Figure 5: Lens observed with IOLMaster 700 with SWEPT Source (Zeiss )

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Table 1: Values obtained by IOLMaster 700 with SWEPT Source (Zeiss®) for the right eye

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Table 2: Values obtained by IOLMaster 700 with SWEPT source (Zeiss®) for the left eye

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  Discussion Top

There are no well-defined diagnostic criteria for WMS. The diagnosis of WMS is considered when they have the following findings: ocular abnormalities (microspherophakia and ectopia lentis), short stature, brachydactyly, and joint stiffness. All these anomalies were found in the patient described, making it a clinically compatible case with WMS. The average age of onset of ocular symptoms reported in the literature is 7.5 years, which is close to the beginning of our patient at 9 years old.[6]

The height of our patient (1.50 m) coincides with the average reported in adult women with WMS that is 130–157 cm. Although through the clinic, the genetic inheritance of the WMS cannot be differentiated and the specific tests were not carried out, the case of our patient may be associated with inbreeding due to the families that have lived many generations in a small and isolated population.[6]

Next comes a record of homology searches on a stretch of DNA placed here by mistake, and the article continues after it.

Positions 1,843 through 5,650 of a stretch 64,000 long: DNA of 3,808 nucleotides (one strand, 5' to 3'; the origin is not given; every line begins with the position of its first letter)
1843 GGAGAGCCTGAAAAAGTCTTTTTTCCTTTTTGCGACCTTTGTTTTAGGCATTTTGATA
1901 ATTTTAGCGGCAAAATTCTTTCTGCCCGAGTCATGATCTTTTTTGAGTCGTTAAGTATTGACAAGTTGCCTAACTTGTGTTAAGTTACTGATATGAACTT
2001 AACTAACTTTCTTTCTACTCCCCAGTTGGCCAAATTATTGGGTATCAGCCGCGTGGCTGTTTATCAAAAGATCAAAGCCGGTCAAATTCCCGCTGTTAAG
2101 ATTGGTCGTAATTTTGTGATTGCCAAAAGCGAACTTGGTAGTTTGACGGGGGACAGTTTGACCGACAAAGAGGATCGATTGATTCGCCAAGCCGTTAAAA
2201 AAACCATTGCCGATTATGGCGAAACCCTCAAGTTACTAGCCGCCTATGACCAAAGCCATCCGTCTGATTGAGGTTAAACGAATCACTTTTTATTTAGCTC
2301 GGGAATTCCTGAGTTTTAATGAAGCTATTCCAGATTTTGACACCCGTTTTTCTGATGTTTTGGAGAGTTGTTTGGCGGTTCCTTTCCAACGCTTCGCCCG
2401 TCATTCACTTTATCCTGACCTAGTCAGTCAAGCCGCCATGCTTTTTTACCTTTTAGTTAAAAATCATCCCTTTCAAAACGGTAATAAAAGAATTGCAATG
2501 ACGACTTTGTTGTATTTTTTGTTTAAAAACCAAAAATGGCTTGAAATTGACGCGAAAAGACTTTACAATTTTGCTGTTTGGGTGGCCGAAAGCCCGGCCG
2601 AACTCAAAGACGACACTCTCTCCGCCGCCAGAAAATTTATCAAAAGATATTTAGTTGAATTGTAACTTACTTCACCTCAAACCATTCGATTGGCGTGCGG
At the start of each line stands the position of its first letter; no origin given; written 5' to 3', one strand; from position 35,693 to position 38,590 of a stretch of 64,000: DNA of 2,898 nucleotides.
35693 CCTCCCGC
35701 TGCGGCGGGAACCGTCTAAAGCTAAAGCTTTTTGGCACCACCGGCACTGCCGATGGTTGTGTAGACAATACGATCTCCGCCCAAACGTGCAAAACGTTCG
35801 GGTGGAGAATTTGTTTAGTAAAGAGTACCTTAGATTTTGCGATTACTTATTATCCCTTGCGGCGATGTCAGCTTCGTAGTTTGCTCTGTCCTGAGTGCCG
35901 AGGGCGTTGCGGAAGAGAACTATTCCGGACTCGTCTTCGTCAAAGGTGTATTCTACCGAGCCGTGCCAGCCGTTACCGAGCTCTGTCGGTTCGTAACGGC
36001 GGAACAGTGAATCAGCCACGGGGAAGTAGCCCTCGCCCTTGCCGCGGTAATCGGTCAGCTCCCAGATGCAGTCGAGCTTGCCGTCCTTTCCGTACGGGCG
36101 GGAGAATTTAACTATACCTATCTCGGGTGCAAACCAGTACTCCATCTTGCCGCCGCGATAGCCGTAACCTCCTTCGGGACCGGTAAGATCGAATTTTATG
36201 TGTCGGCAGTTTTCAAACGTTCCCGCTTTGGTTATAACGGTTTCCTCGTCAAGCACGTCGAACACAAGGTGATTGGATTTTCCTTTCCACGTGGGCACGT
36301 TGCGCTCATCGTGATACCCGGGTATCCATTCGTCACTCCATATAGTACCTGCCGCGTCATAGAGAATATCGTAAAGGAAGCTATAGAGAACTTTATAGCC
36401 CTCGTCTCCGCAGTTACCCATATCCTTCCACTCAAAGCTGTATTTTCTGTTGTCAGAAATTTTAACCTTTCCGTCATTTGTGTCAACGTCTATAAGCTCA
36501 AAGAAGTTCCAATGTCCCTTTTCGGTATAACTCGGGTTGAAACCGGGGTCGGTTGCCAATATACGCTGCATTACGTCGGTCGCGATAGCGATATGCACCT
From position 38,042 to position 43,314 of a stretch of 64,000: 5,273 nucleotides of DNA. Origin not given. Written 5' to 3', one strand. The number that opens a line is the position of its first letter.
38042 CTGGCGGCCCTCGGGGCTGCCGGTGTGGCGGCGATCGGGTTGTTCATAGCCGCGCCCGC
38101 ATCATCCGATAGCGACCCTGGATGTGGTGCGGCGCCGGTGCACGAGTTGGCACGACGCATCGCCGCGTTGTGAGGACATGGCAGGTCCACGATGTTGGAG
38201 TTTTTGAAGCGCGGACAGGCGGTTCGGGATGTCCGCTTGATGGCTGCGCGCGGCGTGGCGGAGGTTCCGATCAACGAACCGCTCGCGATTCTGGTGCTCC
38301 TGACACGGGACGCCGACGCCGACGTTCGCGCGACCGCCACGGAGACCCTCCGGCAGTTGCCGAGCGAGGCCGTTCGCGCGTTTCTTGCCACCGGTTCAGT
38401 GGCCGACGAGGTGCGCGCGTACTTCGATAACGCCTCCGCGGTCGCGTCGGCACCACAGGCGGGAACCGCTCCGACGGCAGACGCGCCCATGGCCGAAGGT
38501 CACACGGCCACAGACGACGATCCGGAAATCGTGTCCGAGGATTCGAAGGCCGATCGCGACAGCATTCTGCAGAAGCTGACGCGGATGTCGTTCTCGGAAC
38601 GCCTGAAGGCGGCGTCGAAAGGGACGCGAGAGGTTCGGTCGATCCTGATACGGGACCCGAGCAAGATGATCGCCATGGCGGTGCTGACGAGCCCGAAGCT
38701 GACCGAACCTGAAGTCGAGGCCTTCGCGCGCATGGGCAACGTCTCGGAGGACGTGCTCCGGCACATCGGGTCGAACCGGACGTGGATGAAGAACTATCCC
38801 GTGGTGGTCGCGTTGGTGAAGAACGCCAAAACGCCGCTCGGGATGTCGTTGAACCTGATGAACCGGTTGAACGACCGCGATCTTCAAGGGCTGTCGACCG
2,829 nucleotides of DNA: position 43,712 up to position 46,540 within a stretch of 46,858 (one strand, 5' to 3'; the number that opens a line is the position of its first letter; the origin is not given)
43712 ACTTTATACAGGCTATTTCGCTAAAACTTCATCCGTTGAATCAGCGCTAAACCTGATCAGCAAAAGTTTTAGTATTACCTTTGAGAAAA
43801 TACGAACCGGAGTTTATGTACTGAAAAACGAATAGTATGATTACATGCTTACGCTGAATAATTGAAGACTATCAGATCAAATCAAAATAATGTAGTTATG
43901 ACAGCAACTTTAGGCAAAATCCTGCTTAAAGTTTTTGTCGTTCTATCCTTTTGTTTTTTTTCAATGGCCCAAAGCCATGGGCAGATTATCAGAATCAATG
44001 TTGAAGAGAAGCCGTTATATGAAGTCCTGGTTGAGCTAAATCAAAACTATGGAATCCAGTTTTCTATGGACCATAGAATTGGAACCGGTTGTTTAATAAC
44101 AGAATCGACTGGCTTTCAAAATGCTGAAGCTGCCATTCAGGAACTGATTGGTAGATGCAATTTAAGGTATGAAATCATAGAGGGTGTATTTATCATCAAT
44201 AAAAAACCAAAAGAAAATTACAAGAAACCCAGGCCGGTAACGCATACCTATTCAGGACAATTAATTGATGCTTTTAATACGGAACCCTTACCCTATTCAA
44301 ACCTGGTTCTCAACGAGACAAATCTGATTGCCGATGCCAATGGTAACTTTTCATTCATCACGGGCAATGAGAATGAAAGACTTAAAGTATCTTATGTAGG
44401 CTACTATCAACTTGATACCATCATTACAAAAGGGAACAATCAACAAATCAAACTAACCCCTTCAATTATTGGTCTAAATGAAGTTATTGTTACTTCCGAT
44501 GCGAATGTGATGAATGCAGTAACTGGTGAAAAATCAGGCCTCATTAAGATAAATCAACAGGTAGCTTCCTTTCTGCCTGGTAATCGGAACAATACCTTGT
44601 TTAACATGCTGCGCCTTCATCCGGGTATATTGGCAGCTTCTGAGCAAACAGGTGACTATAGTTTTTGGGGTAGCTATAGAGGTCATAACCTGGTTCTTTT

The microsphere in which the lens assumes a spherical shape with an increased anteroposterior diameter and a reduced equatorial diameter is observed in 94% of WMS cases.[9] It is common that the spherophakia by generating an abnormal increase in lens curvature, leads to greater refractive power and causes lenticular myopia, which explains the high degree of myopia observed in our patient, despite having an eye length little.[1]

Glaucoma is the most serious complication of WMS. It is caused in most cases by pupillary block due to the forward movement of the lens. This is evidenced by the ultrabiomicroscopy of our patient, in which the narrow anterior chamber is reported. In addition, the anterior and high iris insertion worsens the obstruction of the iridocorneal angle. These findings correlate with the alterations in papillary excavation documented in the different studies performed on the patient and with the loss of visual field observed in the campimetry.[10]